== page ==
Some cross-cultural studies on menopause suggest that experiencing menopausal symptoms is heavily influenced by cultural attitudes and expectations. Gail Sheehy, who has written a book on menopause, says that women in Asian countries report fewer and less severe symptoms than menopausal women in the West and generally have no regrets about the loss of fertility.
Is it normal for women to have romantic fantasies about people other than those they're married to or committed to? How about a desire for more exciting lives? Or flings?
When you are young and starry-eyed and dreaming of getting married, you believe that marriage is going to give you everything you ever wished for -- a wonderful husband, gifted children, emotional and financial support, and a secure place in a community of like-minded people. You may look around, observe other couples, and start having romantic fantasies about people other than the one you are married to. This is normal. Who does not want more excitement in her life? Who isn't tempted to have a fling - that heady experience that tells us we are still attractive?
A fantasy every now and then does not hurt anybody. But when a woman feels emotionally distant from her partner and makes her situation bearable by indulging in fantasies, this can present a danger. We indulge in fantasies when we feel that something is missing in our life. Getting the kind of relationship you can enjoy may mean giving up certain deeply entrenched fantasies, like your fantasy of what a marriage is supposed to be. You stop wondering if there isn't someone who will make you feel better. If you give up that illusion, you can be fully in your marriage and not feel like you are missing something.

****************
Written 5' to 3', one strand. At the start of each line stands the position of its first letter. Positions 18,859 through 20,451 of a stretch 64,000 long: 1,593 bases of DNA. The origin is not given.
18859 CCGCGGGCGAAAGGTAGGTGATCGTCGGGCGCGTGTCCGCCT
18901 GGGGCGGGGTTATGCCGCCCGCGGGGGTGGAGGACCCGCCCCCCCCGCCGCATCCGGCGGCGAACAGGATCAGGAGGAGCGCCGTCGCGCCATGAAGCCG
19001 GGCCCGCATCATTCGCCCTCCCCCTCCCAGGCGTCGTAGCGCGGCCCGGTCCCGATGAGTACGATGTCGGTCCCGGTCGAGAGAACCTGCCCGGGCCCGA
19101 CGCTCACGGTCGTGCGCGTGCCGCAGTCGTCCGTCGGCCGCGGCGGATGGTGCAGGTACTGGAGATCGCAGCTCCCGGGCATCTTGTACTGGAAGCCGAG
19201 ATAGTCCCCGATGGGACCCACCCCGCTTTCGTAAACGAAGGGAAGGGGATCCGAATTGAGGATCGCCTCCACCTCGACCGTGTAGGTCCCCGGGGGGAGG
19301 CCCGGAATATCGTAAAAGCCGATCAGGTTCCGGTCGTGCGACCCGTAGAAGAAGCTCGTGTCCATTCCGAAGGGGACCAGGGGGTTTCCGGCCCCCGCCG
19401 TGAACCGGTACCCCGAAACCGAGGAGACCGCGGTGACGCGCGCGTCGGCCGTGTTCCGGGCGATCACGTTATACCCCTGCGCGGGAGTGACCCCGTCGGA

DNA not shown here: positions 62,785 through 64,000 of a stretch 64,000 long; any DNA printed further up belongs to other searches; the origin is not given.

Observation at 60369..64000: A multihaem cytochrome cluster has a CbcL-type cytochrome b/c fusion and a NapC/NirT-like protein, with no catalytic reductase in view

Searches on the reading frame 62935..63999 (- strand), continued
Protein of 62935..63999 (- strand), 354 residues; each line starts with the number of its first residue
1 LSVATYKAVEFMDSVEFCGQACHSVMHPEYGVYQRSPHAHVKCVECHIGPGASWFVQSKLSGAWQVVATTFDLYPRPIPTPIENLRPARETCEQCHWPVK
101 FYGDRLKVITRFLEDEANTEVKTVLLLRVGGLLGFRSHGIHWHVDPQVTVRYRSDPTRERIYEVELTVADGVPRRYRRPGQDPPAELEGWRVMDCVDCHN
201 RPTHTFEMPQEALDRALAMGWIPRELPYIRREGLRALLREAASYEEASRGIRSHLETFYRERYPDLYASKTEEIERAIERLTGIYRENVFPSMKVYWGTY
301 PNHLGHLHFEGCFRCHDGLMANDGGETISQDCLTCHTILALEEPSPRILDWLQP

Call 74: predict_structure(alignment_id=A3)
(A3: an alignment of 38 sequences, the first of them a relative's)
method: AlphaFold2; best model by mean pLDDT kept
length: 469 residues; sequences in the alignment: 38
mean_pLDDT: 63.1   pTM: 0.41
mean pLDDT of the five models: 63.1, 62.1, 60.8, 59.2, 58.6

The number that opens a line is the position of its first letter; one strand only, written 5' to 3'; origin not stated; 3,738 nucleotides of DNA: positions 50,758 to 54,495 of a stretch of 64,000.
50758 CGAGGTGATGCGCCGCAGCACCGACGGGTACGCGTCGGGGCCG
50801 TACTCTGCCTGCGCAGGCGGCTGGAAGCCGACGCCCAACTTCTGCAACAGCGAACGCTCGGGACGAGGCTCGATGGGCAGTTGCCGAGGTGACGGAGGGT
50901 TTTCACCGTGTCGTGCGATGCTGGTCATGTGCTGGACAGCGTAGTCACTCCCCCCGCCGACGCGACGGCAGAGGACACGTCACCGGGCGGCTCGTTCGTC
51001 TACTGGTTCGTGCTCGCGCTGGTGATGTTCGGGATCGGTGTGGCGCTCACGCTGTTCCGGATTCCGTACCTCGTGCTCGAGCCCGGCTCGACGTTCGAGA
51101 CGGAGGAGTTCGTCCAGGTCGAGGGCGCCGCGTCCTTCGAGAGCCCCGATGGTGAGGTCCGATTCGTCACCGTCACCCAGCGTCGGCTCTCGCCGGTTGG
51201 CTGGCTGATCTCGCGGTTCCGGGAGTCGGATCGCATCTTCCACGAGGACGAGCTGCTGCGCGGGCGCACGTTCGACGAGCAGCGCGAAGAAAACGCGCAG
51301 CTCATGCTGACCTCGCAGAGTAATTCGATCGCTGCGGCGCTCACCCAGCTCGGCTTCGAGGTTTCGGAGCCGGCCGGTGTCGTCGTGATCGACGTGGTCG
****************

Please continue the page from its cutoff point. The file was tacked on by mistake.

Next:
How should the "evolved" 40- and 40-something woman deal with these issues? Any specific resources to consult, regimens to begin, etc.?
Get a life, as the young ones would put it. Develop your own interests. Nurture your friendships. If you have a life of your own -- the idea of being married and catering to the needs of your family will not be oppressive.
Find your voice. Express your needs and encourage your partner to do the same. "Expressing yourself using your authentic voice," says Harriet Lerner, author of the book The Dance of Connection, "is the key to making intimate relationships work." Even when it's not spelled out in words, couples know each other's bottom line, just like kids know what they can and can't get away with.
Take the risks involved in constantly redefining your relationship. Push for the necessary changes that you have to make as a couple. This will ensure that friendship and equality are present in your marriage. There is no chance for intimacy in a relationship when there's a core inequality that is not acknowledged -- and challenged.
Be in the present. As Anne Morrow Lindbergh wrote in her book Gifts from the Sea -- "Security in a relationship lies neither in looking back to what it was in nostalgia, nor forward to what it might be in dread or anticipation, but living in the present relationship and accepting it as it is now.
Most important of all -- take responsibility for making yourself happy.